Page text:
Herrington's Record Run Filled with Thrills

By Tom Markowski
Special for Second Half

October 12, 2017

FARMINGTON HILLS – John Herrington soon will stand alone as the winningest football coach in Michigan high school history.

Herrington, 76, is in his 48th season as head coach at Farmington Hills Harrison. He spent eight seasons as an assistant at North Farmington. He is the only head coach Harrison has had.

Herrington and Al Fracassa of Birmingham Brother Rice currently are tied for the most victories at 430. Herrington will pass Fracassa on Friday if the Hawks, coming off their biggest victory of the season, 17-14 over Oak Park, can defeat Berkley at Harrison.

Fracassa’s record stands at 430-117-7. He retired following the 2013 season. Herrington’s record is 430-104-1. The next active coach within shouting distance is Herb Brogan of Jackson Lumen Christi. His record is 337-83.

It will be Herrington’s name at the top of that list, but the number of people who have had a hand in this accomplishment is in the hundreds, if not a thousand or more.

Coaches like his longtime friend Bob Sutter, Herrington’s defensive coordinator for 34 seasons; John Witkowski, Steve Dolloway and current coaches like offensive coordinator Jon Herstein and defensive coordinator Dave Thorn all have contributed mightily to the success of the program.

Then there’s the players. Harrison boasted some of the best and most talented teams in state history including the Mill Coleman-led teams of the late 1980s and the Drew Stanton-led teams in the early 2000s.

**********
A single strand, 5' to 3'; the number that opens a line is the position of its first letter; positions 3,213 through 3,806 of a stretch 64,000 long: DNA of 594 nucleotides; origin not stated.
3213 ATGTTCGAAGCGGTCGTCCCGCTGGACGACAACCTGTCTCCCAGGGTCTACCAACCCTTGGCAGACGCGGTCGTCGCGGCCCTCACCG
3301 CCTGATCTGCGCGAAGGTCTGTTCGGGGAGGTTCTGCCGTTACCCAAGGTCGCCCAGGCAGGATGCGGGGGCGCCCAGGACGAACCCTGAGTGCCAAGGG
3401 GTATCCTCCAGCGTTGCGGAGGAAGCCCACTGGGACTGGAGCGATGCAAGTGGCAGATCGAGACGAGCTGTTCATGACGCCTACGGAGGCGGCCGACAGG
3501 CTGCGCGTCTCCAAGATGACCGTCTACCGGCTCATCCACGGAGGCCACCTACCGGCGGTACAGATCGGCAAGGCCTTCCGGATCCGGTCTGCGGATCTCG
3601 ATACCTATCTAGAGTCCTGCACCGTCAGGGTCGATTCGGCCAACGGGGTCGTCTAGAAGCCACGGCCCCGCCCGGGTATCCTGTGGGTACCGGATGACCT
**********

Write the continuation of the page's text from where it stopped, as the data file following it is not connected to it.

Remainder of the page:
“As a player, every player, every Hawk, feels they contributed,” Coleman said. “Coach doesn’t like to talk about (the record). We tried to get him to talk about it after the Oak Park game. He said, ‘Yeah, it’s a great win but we want to get into the playoffs.’”

Harrison is 5-2, and a victory over Berkley would clinch the program’s 33rd MHSAA playoff appearance. It also would clinch for the Hawks at least a share of the Oakland Activities Association White title.   

This has been a special season in many ways. School administrators and others helped organize the return of many of Herrington’s players to be a part of the season-long celebration. For the first home game, players from the 1970s were asked to come back. The players from the 1980s were asked to attend the second home game, and so on.

Well-wishers are pouring in from all over the country. 

“This week we’ll have players from the 2000s,” Herrington said. “Last week I think we had like 70 (for the Oak Park game). And I’m getting all kinds of emails.”  

Herrington coached in some of the more memorable games of the last 40 years. There was the 1989 Class B Semifinal against East Grand Rapids that became known as the ‘Ice Bowl’ because the artificial surface at Atwood Stadium in Flint was completely ice-covered, making playing conditions quite challenging. Harrison won that game, 3-2. The following week, inside the Pontiac Silverdome, Coleman led a comeback over DeWitt that even longtime MHSAA historian Dick Kispaugh called one of the greatest games he’d seen. After trailing 21-0, Harrison won 28-27 on Coleman’s 9-yard touchdown run with 1:34 left. DeWitt had taken a 27-21 lead with 2:20 remaining.

“I came from Albion after my freshman year,” Coleman said. “It was great to play for Coach. Yeah, it was a big change for me. Harrison was a perennial state championship team then. Been there, done that type of thing.

“It was pretty systematic. That’s what stood out for me. Plus the attitude of the players. (You were) expected to win. It was pretty laid out. It was pretty comforting for me, too. I noticed the amount of time the staff put in, with meetings and stuff. We had a pretty in-depth scouting report. Still do.”

Coleman has been around the program since his professional career ended in 1998. As an assistant coach his main responsibility, quite naturally, is working with the quarterbacks. Coleman, whose name is splashed seemingly all over the MHSAA record book, is considered one of the greatest quarterbacks in state history. He won two MHSAA titles, lost in a Class B Final as a sophomore in 1987, and it was his ability to turn a busted play into something special that earned him the nickname “Mill the Thrill.”